5 Tips That Will Help You Avoid Academic Plagiarism
When writing academic papers, there are several things every writer must keep in mind. Two of the most important are to support your ideas and opinions with sources and to avoid taking credit for others work. Following the first can sometimes lead, inadvertently, to students not following the second. Here are some tips that will help you avoid academic plagiarism.
- Cite sources—in your notes.
- Clearly organize your paper.
- Cite as you write—your rough draft.
- Keep an ongoing works cited page.
- Focus on drawing connections and conclusions.
This is perhaps the most important tip because it helps you avoid a very common problem. Often when researching, students jot down great ideas as they come across them. They also, of course, jot down their own ideas. When writing a short assignment, it’s not problematic. However, when you’re writing a longer paper, the line between one’s own idea and one you found while reading another source can get surprisingly blurry much more quickly than you might imagine. So, when taking notes, cite the source, even it’s just a parenthetical citation of the author’s last name. That way, when you review your notes to incorporate new ideas, you’ll be able to find the source for each of the points you’ve jotted down.
Sometimes students have every intention of citing their sources, but the poor organization of their writing makes things ambiguous. To avoid ambiguity in citations, have citations in mind when organizing your paper. When outlining an idea, insert your own opinions first, then clearly back each up with citations from different sources. Thoroughly cover each source before moving on to the next. This will help keep your citations easy to match with the ideas they refer to.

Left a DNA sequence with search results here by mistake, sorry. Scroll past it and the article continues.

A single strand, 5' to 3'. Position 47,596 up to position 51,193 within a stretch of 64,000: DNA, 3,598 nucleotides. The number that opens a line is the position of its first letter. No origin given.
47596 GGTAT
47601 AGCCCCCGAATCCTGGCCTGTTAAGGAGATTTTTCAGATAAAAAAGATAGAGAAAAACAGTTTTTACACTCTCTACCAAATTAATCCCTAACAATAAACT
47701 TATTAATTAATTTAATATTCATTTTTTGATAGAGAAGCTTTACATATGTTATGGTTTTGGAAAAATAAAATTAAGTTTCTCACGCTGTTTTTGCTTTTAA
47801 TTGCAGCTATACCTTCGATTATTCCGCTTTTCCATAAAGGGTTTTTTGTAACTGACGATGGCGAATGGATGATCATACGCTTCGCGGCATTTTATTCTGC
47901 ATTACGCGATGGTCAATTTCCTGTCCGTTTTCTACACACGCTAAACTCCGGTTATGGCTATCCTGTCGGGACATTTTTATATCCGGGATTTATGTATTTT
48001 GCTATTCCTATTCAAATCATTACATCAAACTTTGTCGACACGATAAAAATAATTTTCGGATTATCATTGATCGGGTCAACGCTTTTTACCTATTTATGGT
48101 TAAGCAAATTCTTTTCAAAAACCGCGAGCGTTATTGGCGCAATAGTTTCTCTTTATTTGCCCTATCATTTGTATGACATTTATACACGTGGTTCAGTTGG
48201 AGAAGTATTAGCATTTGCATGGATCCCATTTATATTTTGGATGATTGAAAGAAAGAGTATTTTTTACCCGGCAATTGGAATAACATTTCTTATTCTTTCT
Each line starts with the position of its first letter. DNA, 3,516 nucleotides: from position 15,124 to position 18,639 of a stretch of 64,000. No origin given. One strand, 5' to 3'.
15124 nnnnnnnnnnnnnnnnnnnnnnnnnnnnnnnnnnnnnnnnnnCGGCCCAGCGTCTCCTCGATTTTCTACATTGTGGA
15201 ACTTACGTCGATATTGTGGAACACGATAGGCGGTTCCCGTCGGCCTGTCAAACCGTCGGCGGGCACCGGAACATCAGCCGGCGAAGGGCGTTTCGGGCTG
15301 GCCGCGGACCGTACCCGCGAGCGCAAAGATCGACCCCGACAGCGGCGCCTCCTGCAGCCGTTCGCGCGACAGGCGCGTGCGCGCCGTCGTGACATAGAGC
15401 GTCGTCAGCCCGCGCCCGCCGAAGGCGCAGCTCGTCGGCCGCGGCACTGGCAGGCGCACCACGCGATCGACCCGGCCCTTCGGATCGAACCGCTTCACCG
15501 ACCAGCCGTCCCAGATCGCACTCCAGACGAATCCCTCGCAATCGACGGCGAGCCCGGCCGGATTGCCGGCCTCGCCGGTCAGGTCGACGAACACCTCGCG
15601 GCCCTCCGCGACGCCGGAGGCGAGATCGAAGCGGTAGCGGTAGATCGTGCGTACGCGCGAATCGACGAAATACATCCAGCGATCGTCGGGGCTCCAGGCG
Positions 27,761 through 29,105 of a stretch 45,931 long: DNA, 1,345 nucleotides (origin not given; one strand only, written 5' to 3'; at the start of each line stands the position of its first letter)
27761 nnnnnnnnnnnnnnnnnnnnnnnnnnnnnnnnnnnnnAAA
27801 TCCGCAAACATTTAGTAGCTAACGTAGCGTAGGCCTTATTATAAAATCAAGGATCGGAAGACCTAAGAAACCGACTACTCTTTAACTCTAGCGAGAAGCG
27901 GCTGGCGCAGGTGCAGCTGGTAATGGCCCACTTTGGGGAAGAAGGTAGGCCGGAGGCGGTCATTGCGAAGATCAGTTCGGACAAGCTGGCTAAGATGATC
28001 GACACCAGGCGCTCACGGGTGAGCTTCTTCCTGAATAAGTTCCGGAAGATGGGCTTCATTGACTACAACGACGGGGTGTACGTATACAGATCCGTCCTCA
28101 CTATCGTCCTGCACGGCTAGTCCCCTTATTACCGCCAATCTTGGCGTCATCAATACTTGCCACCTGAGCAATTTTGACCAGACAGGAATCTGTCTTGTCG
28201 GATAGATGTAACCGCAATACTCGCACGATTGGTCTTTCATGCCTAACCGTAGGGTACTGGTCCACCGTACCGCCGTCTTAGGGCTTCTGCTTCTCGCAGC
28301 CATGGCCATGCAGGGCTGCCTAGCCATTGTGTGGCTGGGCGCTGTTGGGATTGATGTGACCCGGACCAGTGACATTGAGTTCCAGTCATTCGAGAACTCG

Another issue new students sometimes run into is forgetting to cite sources because they write their rough draft without them. They decide that it’ll be easy to go back once the rough draft is complete and insert sources. This has a certain logic to it, because of course, there will be changes in citations as they polish and edit their draft. However, that small extra bit of work is well worth it to avoid missing a citation and being accused of plagiarism.
Again, many students feel that it’s a waste of time to cite everything on the works cited page as they research, because they may not use all of the sources they’ve found. However, it’s very easy to omit a source by accident if you try and go back and find everything after the fact. It’s much easier (and saves you formatting time in the future) if you record citations for each source throughout the process.
Finally, many students are tempted to take credit for others ideas. Having “new” ideas in many academic fields is rare—what you should be proud of want to take credit for is drawing new connections between ideas.